After disengagement, Moshav revitalized by Gush Katif evacuees
By DANIELA FELDMAN
For half a century, Shoshana Kraus lived in a quiet, insular moshav just north of Gaza. But since August 2005, her community has been reenergized by 24 families displaced from their homes during the disengagement.
Kraus, then 13, came to Israel in 1955 after living in a ghetto in Hungary during World War II. Her father and brother died in the Holocaust, but her mother knew of Mavki'im, a moshav just south of Ashkelon founded in 1949 by Hungarian Jews, demobilized IDF soldiers who survived the Holocaust.
Kraus has enjoyed the cooperative, community lifestyle ever since.
Fast forward to disengagement. After being evacuated, 24 families from Gush Katif, mostly from Pe'at Sadeh, joined the moshav, which had a population of 320 in 2006.
"I'll tell you the truth, we were very happy when they arrived," Kraus said on Wednesday. "We had a special welcoming event for them and the connection was special immediately... We felt the community came alive again, and all of them are like my children."
She said that because both Gush Katif evacuees and the Holocaust survivor generation had lost their homes and communities, it helped the two groups to form a close relationship. Both had suffered and been forced to start new lives in unfamiliar places.
Since the arrival of the Gush Katif families, the moshav has adopted a more vibrant lifestyle, hosting community activities and expanding to include new homes and fields. The moshav also has a new synagogue, something it never had before.
Saying she loved to dance at community events, Kraus introduced Rami Ya'acov as her occasional dancing partner.
Rami lived in Pe'at Sadeh until disengagement, and then moved with his wife and two children to Mavki'im. He said the average age of the Gush Katif evacuees was between 40 and 50. The average age of the moshav members was between 60 and 70, which meant it took time to bridge the gap between the two communities, he explained.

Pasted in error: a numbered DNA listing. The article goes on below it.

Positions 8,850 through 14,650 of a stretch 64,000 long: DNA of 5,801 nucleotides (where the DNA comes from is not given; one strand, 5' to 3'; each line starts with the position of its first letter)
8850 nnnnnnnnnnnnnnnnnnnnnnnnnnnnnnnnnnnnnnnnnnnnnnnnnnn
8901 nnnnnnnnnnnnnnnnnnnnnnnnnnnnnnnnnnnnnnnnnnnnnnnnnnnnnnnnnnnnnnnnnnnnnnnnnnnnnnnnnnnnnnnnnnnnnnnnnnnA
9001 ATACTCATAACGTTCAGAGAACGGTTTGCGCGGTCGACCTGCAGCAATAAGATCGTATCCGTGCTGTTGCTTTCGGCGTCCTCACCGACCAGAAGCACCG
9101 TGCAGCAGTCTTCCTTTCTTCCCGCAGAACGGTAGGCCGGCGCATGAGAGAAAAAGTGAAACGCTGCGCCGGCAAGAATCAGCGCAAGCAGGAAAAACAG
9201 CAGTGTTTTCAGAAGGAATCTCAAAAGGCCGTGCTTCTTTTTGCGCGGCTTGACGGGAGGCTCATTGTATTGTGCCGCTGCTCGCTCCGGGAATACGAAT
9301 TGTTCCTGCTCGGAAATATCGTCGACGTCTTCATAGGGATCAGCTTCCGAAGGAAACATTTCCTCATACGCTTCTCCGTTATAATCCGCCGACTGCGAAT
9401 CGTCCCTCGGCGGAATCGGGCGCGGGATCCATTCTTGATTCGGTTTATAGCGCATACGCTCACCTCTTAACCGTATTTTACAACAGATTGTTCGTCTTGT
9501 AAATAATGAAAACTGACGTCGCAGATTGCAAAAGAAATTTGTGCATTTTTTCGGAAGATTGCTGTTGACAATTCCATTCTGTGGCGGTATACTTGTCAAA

Despite many generational differences, Rami and Kraus both agreed that a real sense of community had formed. There have been many moshav-wide gatherings and events.
While there was a feeling of "brokenness" among Gush Katif families, Laurence Beziz, projects coordinator for the Friends of Gush Katif organization, also said a strong sense of community had remained among the families. She cited "bursts of energy" and a longing that inspired the families to band together.
There was a nice connection in Mavki'im between the families who came here after disengagement and the original residents, she said. There had been an increasing need for more communal space, so the residents could hold celebrations and other events together.
"We hope that it will continue... We are seeing infrastructure built. Soon people can start gaining the stability that they need," she said.
Most former Gush Katif residents have moved to 23 communities, sticking together to preserve the community feel they had in Gaza, Beziz told a delegation from the International Christian Embassy Jerusalem on a tour of area on Wednesday.
"We are trying to stick to everything we had in Gush Katif," said Beziz, who lived in the region for 18 years being relocated to Nitzan.
The ICEJ recently donated NIS 130,000 to renovate the Mavki'im community center so the residents can host more events.